Japan expresses concern about China’s arms race



In a foreign policy report released on April 27, Japan expressed concern about the military expansion of the Chinese administration and its activities in the Indo-Pacific.

Beijing’s strengthening of military operations and activities in the East China Sea and South China Sea “is a serious security concern for the region and the international community,” said the national Ministry of Foreign Affairs’ annual report, “Japan Foreign Affairs Bluebook 2021.” “States. ..

The Blue Book emphasizes that the Chinese administration’s military spending has increased about 44 times over the last three decades. Beijing currently has the largest navy in the world. As of early 2020, the U.S. Navy had about 293 vessels, compared to an estimated 350 vessels that make up the Chinese Navy, according to a 2020 Pentagon report (as of early 2020).pdf).

The Blue Book states that the China Coast Guard’s invasion of the disputed waters near the Senkaku Islands violates international law by invading Japan’s territorial waters. The uninhabited island is located in the East China Sea, and both Japan and China claim sovereignty and are called the Senkaku Islands.

The report also criticized China’s new Coast Guard law, which allows maritime law enforcement agencies to fire on foreign vessels.

Japan’s remarks were made as China’s activities in the East China Sea and South China Sea intensified. The administration recently sent a large vessel, believed to be stationed by maritime militia, to the disputed Whitson Reef in the South China Sea, urging protests from the Philippines.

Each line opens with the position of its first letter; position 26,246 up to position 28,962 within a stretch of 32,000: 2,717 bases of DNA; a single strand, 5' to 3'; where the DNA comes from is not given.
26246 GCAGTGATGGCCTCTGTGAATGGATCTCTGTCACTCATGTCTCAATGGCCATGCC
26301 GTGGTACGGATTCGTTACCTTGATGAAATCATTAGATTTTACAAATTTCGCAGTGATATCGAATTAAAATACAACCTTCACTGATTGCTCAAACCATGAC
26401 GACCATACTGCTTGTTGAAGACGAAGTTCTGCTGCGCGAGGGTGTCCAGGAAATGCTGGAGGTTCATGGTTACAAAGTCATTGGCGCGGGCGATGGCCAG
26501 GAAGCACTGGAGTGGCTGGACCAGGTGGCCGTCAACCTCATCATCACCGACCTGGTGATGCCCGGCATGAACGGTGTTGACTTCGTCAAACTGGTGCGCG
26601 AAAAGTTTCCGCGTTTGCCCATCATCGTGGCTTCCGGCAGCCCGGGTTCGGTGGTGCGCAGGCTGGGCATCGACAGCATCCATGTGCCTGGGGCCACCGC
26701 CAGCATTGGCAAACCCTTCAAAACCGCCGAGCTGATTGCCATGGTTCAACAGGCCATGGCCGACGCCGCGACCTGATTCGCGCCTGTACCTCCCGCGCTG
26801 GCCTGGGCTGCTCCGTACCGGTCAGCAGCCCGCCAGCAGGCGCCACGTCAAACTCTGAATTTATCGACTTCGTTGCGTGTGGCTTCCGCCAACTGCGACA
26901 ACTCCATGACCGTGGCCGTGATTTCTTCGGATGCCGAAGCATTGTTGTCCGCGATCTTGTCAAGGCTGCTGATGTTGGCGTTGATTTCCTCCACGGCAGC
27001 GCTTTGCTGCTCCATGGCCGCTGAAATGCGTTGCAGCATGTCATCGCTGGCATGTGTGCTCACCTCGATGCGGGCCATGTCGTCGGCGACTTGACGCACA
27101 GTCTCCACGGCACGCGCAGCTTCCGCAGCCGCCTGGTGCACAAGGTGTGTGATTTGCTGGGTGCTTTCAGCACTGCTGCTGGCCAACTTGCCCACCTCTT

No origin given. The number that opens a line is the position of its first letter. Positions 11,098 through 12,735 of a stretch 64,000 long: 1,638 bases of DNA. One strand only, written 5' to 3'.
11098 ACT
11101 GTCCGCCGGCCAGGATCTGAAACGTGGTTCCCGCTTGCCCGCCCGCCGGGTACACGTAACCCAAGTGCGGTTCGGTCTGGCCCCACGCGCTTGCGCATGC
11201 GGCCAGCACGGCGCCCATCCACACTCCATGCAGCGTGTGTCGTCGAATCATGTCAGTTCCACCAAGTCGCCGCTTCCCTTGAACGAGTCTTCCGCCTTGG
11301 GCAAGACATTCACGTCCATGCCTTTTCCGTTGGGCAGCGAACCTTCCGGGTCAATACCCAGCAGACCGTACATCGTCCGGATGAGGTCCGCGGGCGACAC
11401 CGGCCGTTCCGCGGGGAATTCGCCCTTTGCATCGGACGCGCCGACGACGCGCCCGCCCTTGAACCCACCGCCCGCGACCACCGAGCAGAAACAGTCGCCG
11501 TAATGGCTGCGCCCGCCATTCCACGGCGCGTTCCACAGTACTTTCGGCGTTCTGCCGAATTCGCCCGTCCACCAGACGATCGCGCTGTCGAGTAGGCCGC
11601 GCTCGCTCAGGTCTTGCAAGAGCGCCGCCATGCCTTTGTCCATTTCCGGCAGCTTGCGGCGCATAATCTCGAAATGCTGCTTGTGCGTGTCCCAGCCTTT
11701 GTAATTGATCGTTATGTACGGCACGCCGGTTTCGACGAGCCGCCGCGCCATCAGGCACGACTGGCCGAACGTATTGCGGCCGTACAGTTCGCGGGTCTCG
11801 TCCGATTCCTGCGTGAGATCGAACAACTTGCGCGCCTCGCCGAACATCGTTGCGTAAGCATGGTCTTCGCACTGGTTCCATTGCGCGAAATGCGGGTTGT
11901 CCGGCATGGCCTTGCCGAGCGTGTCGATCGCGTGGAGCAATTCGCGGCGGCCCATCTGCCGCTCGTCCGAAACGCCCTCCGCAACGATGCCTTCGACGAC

The Chinese administration claims sovereignty over almost the entire South China Sea, despite a 2016 international court ruling that rejected these territorial claims. Brunei, Indonesia, Malaysia, the Philippines, Taiwan and Vietnam allege to compete in waterways. The South China Sea, one of the world’s major sea routes, has been regarded as one of the most unstable regions in the world.

The Blue Book also expressed concern about the crackdown on the administration in Hong Kong and human rights abuses in the Xinjiang Uygur Autonomous Region.

Beijing responded angry to a Japanese statement on April 27, saying that China’s Foreign Ministry spokesman Mio Wentan “has maliciously attacked and polluted China and unfairly interfered with China’s internal affairs.”

Earlier this month, Prime Minister Yoshihide Suga met with President Joe Biden at the White House at his first face-to-face summit since taking office. The two leaders seriously discussed the impact of the Chinese administration on the Indo-Pacific. Suga said At the White House on April 16th.

“We agreed to oppose any attempt to change the status quo by force or coercion in the East China Sea and South China Sea, and threats to others in the region,” he said.

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